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Compaq serious about thin-client market

Compaq serious about thin-client market

At a show designed to celebrate the past and future of the PC, Compaq is planning to alter that future when the world's largest PC maker announces its first thin-client offering in the third quarter.

According to Mike Winkler, senior vice president and group general manager of PC products at Compaq, the company will introduce a Windows-based terminal running Windows CE in September. The move underscores the changes the PC market is currently undergoing given the effect of the Internet on traditional client/server computing.

"We believe it is a viable market and that we have to have an offering," said Winkler of the thin-client market. "There is an Internet appliance model and it can be a very attractive alternative [to the PC]."

But Compaq will not be stopping with a Windows-based terminal. The PC giant is also planning "purpose-specific" PCs, designed for targeted users. One such product is an Office 2000-specific PC, made to serve basic office productivity applications without the superfluous functionality of a general-purpose PC. Terming the products "office appliances", the company plans to shave costs off systems by stripping out unnecessary hardware and software.

"There won't be just one kind of thin client," Winkler added.

Compaq's vision of the network of the future is one in which a variety of devices share access to the network, delivering functionality for disparate types of end users. WinCE handhelds, thin clients, and full-function PCs will all reside on one network throughout an enterprise. But according to Winkler, that type of network requires infrastructure and bandwidth that are not yet available.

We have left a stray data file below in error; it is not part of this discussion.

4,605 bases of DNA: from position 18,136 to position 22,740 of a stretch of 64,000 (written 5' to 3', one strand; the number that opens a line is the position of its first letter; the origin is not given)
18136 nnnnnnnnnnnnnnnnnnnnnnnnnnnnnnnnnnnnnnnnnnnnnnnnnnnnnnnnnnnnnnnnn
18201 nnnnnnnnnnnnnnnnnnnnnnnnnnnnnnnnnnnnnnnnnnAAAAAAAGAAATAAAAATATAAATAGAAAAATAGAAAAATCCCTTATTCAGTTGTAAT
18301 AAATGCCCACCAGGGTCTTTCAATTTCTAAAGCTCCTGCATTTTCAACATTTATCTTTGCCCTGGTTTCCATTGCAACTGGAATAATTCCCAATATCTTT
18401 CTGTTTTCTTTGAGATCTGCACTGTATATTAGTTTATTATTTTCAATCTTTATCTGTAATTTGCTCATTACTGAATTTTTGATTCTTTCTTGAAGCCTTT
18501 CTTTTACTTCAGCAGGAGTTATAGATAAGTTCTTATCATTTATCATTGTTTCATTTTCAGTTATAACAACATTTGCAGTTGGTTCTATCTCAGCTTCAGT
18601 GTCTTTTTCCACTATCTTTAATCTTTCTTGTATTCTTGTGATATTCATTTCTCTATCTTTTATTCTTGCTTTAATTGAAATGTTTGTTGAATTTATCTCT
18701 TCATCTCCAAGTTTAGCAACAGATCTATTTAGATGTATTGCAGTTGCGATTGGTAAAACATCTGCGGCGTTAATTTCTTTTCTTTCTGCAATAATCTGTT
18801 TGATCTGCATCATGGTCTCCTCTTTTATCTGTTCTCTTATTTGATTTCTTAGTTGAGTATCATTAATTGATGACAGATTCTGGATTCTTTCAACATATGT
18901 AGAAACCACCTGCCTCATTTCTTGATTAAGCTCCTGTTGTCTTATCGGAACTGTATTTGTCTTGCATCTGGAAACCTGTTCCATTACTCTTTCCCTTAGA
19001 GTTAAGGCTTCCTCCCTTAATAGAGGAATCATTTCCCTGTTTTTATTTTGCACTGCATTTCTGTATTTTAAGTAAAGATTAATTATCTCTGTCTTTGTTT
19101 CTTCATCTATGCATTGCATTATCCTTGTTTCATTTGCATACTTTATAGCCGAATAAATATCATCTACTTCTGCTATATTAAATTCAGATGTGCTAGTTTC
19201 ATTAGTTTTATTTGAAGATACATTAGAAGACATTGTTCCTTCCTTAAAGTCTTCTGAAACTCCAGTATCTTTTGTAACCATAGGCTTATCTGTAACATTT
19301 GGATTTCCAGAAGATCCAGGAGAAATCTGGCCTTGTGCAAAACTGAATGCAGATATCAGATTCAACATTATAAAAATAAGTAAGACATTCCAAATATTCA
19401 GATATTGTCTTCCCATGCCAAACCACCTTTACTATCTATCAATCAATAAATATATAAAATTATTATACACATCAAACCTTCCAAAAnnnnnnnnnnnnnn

"The backbones of today won't serve that environment."

The highly anticipated Windows 2000 Server product expected from Microsoft by the end of the year is likely to spur mixed client environments. Windows 2000 will include multi-user thin-client support as part of the core OS.

Despite its financial woes, Compaq continues to churn out new products, introducing a thin-and-light notebook and the Aero 8000 WinCE handheld two weeks ago.

But Compaq is also stepping up its efforts to reassure its customer base that it is stable and has a viable long-term strategy. Beginning this week, the company is sending written correspondence to customers and mobilising a force of salespeople to visit accounts and spell out its vision.

"I can't think of any customers that we've lost, but we have to maintain some consistency in executive contact" -- something that Compaq has lost along with many key executives over the past two months, according to Winkler. http://www.compaq.com


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